Please note: As of early 2014, we do not yet know whether individuals will be able to make qualified charitable distributions from their IRAs this year. This page will be updated if legislative action again permits these charitable gifts.
Taxes have increased in 2013
At the end of 2012, along with the countdown to midnight, American taxpayers wondered how the new tax law, The American Taxpayer Relief Act of 2012, would impact them. The answer to that question is, “it depends.”
- Married taxpayers with combined taxable income in excess of $450,000 ($400,000 for single taxpayers) are facing up to a 4.6% Federal tax increase on ordinary income and a 5% increase on capital gain income in 2013.
- Married taxpayers with adjusted gross income in excess of $300,000 ($250,000 for single taxpayers) are facing a phase-out of their itemized (including charitable) deductions and personal and dependency exemptions in this year.
Independent of the American Tax Relief Act of 2012, a 3.8% Unearned Income Medicare Contribution Tax became effective for tax years beginning after December 31, 2012. This tax is levied on an individual’s net investment income if their modified adjusted gross income is over $200,000 (or in the case of married taxpayers filing jointly, over $250,000).
Great opportunity for 2013
The combination of increased tax rates and diminished deductions could mean a much bigger tax bill than in prior years. However, included in the end-of-year Tax Act was a provision that allows you to redirect your IRA contributions to a charitable organization in 2013 – which could be a more attractive tax savings tool than ever before.
If you are 70½ or older, and therefore required to withdraw monies from your IRA every year, and if you don’t necessarily need that income and you know a charity that you would like to support, then utilizing the “Qualified Charitable Distribution” feature that is available in 2013 might be of interest to you.
For 2013 you can direct up to $100,000 of your required IRA distribution to a qualified 501(c)(3) organization. The money must go directly from your IRA to the charity – you can never have control over the distribution. You cannot contribute to a donor advised fund since you would have discretion over the monies, but you can contribute to other kinds of funds held at a community foundation.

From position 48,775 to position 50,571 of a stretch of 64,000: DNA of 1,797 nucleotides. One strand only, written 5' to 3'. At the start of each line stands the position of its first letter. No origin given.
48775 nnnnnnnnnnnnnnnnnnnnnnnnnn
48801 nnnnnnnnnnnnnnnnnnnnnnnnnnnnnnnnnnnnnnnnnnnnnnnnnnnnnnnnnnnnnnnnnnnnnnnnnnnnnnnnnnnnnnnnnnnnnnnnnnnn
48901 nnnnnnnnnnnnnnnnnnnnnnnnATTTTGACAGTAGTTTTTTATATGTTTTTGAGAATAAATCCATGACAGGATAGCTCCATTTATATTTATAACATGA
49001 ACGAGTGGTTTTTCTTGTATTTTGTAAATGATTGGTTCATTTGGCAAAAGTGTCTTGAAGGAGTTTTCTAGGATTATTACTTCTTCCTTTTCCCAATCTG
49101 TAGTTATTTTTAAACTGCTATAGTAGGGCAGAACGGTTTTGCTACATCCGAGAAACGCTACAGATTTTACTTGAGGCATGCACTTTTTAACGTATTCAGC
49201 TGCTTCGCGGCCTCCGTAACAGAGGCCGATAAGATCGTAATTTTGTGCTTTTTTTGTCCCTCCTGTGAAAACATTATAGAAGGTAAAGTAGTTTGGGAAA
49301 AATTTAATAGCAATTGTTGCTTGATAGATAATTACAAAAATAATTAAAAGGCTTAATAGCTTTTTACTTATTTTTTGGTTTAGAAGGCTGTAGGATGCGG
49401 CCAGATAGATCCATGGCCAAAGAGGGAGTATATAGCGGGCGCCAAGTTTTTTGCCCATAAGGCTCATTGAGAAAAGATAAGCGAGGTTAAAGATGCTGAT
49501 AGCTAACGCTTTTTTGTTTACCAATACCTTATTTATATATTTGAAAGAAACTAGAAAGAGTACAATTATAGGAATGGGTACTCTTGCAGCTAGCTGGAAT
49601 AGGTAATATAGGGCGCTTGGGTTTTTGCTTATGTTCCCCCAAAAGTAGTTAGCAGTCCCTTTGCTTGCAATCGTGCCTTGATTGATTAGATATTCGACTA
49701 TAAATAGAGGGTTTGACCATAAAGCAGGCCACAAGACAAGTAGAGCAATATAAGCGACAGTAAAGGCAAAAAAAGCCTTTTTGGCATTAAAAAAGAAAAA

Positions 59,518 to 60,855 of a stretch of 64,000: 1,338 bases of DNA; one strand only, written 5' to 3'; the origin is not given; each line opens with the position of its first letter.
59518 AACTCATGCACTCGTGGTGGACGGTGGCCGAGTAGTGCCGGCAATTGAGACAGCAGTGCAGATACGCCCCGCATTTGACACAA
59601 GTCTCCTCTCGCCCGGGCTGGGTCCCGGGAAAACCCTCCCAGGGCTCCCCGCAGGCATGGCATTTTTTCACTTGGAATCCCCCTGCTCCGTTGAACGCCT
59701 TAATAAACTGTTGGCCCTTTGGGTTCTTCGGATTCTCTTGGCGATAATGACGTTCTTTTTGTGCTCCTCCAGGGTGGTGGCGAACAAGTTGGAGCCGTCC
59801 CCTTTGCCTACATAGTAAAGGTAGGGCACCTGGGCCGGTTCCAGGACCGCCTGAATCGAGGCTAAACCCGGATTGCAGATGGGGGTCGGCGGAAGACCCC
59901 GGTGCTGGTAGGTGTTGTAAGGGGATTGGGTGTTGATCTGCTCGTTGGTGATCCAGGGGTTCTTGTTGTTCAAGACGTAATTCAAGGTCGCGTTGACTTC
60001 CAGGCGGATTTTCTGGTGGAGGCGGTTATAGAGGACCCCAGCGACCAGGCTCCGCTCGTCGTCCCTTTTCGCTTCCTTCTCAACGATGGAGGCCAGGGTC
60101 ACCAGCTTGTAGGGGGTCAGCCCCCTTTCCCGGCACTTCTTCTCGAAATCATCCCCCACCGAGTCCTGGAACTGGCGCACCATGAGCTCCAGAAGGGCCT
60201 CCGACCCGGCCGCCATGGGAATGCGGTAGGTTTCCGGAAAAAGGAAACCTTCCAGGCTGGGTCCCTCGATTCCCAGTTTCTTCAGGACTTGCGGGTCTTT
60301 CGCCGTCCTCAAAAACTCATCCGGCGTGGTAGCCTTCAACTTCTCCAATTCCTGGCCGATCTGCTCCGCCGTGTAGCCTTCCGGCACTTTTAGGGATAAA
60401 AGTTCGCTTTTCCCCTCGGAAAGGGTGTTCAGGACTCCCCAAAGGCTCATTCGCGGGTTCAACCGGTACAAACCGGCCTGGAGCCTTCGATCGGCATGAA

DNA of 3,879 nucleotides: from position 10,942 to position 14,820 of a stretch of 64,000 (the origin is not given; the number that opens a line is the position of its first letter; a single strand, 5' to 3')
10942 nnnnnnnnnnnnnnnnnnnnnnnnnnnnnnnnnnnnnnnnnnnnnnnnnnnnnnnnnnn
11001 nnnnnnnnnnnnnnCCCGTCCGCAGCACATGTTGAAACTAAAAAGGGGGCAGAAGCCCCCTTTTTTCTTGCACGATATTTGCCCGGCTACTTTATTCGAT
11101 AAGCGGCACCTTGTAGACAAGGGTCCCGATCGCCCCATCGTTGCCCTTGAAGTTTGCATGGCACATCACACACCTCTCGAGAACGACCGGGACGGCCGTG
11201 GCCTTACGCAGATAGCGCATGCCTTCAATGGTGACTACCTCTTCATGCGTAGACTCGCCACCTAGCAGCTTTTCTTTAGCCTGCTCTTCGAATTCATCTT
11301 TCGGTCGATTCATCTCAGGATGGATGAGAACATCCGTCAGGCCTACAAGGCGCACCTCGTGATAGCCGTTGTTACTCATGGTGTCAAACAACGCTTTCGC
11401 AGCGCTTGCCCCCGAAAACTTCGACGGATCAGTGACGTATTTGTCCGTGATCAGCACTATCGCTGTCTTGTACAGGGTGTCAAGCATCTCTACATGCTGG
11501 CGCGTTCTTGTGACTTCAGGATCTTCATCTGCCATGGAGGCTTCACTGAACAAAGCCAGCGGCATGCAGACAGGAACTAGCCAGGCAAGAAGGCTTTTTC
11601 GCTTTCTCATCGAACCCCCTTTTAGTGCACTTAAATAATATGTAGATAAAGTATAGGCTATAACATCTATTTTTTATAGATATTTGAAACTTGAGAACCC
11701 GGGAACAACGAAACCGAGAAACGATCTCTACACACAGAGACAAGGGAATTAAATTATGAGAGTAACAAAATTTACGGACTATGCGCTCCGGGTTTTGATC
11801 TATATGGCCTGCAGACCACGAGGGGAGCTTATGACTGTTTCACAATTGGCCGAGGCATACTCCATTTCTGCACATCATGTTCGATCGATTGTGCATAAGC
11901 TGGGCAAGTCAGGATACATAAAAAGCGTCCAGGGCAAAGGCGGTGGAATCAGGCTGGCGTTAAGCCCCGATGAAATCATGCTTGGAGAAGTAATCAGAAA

This option may pack more tax savings punch than you realize. The redirected IRA distribution is not included in your Adjusted Gross Income (AGI). This may allow you to substantially reduce your income, which could keep you below the thresholds for higher regular income taxes and the Medicare Contribution Tax. Depending on your AGI, it can also lessen or even eliminate the impact of a phase-out of your itemized deductions and personal and dependency exemptions.
How it works
Even though you cannot take the IRA distribution as a charitable deduction (because you did not recognize it as income), you are actually receiving the full benefit of the deduction when you distribute directly from your IRA account to the charity. How? If you had taken the IRA deduction as income at, for example, $100,000, and then written a check to the charity for $100,000 – assuming your income is over $300,000 and your charitable deduction will therefore be reduced by 3% – your realized deduction would be only $97,000. And you wouldn’t have reduced your adjusted gross income by $100,000, with the additional tax benefits that can bring.
As you consider your tax planning options for 2013, remember that the Qualified Charitable Distribution is a powerful planning tool worth your consideration.
Marguerite L Mount, CPA, Managing Director, is the leader of the Individual Services Team at The Mercadien Group, a full service financial and accounting firm serving Central New Jersey for over 50 years. For more information you can contact Marguerite at firstname.lastname@example.org or visit www.mercadien.com.